But just as CrossGen was taking off there was a string of tragic setbacks, beginning with Alessi’s wife dying suddenly of a heart attack, leaving him to care for their 13-year-old daughter. Around that time the Perot money suddenly evaporated: Perot Systems was implicated in an energy manipulation scheme, and its stock tanked. Alessi, whose stock was locked in Perot’s company, lost nearly all of the dollars he had been counting on to bankroll his comics startup. He took extraordinary measures — selling his copy of Fantastic Four No. 1 and other gems from his private collection — to keep the cash flowing, but it didn’t take long for stories to begin circulating that artists at CrossGen weren’t getting paid.
Alessi scrambled to seal a deal with a Chinese company to bring CrossGen’s comics into Asian markets, a move he hoped would “bring the company back from the brink.” When that didn’t materialize, he was left with one last hope: Way of the Rat. Of all the projects he had set up in Hollywood, this comic about a martial arts adventurer in a vaguely Asian medieval alternate universe seemed the one with the most traction. It had been optioned by DreamWorks, had a big director attached (Chuck Russell, who had helmed The Mask and The Scorpion King) and had taken on a big-deal producer (The Shawshank Redemption scribe Frank Darabont). Everyone at DreamWorks was gung-ho on the project — the only green light outstanding was Spielberg’s. For some reason, though — perhaps he was too busy making DreamWorks‘ The Terminal — Spielberg kept putting off reading the script. Months passed. A green light never came.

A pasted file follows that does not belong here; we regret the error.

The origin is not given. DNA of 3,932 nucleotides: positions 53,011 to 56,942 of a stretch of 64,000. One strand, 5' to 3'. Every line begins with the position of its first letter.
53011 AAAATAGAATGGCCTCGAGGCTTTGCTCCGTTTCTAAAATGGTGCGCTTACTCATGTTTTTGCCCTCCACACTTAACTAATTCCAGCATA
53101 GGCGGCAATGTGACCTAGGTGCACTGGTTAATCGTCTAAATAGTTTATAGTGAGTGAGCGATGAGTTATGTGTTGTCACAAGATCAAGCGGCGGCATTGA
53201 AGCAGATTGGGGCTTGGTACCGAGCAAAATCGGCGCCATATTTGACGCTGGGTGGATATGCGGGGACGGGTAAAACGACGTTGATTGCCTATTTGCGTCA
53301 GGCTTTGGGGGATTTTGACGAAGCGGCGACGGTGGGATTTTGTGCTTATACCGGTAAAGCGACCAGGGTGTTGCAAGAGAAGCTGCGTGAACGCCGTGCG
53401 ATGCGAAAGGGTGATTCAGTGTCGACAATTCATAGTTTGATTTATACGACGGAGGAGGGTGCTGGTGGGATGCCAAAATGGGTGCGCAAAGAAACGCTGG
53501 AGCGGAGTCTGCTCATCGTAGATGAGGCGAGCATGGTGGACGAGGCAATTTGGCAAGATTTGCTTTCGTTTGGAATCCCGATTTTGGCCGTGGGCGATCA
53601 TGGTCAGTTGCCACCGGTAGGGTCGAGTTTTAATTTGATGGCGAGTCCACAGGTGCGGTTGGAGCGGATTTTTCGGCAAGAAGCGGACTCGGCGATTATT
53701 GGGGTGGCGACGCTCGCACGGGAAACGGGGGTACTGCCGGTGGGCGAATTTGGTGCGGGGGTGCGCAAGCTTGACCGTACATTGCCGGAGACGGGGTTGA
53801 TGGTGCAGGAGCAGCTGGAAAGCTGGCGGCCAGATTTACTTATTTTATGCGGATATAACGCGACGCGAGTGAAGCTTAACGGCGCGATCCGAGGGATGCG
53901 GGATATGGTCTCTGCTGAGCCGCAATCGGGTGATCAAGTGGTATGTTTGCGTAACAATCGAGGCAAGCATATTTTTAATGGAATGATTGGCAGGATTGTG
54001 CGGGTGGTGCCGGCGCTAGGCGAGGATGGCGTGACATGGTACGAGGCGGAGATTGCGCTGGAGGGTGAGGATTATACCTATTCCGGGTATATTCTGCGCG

“It was all ruined by Spielberg,” says Alessi, still bitter. “I wouldn’t spit on Steven to put out a fire.” (Spielberg declined comment.)
In June 2004, Alessi called a meeting of his dwindling staff and announced CrossGen was shutting down. Disney (which had flirted with doing a movie based on the company’s Ruse) ended up scooping up its IP rights during the bankruptcy, paying $1 million — about 4,000 times less than it would pay for Marvel five years later — for all of CrossGen’s titles (none has made it to the screen). “It was sad,” says Alessi. “A lot of good people stood by me, even though they weren’t getting paid.”
Some not-so-good ones, too: Shortly after announcing the bankruptcy, Alessi received a black wreath from a former employee. “Wouldn’t your dead wife be proud of you now,” read the enclosed note.
But as Boom and Po Po didn’t perish in that final issue of Way of the Rat, Alessi isn’t entirely whipped yet. He has retreated to the tech world, starting a company that makes legal software. Over time he has learned to be philosophical. “We never got to prove we were better than Marvel,” he says. “We never got to finish the big story we were telling. And for that, I’m truly sorry.”
One of CrossGen’s first titles, ‘Scion’ was an early hit.
This story first appeared in the Aug. 5 issue of The Hollywood Reporter magazine. To receive the magazine, click here to subscribe.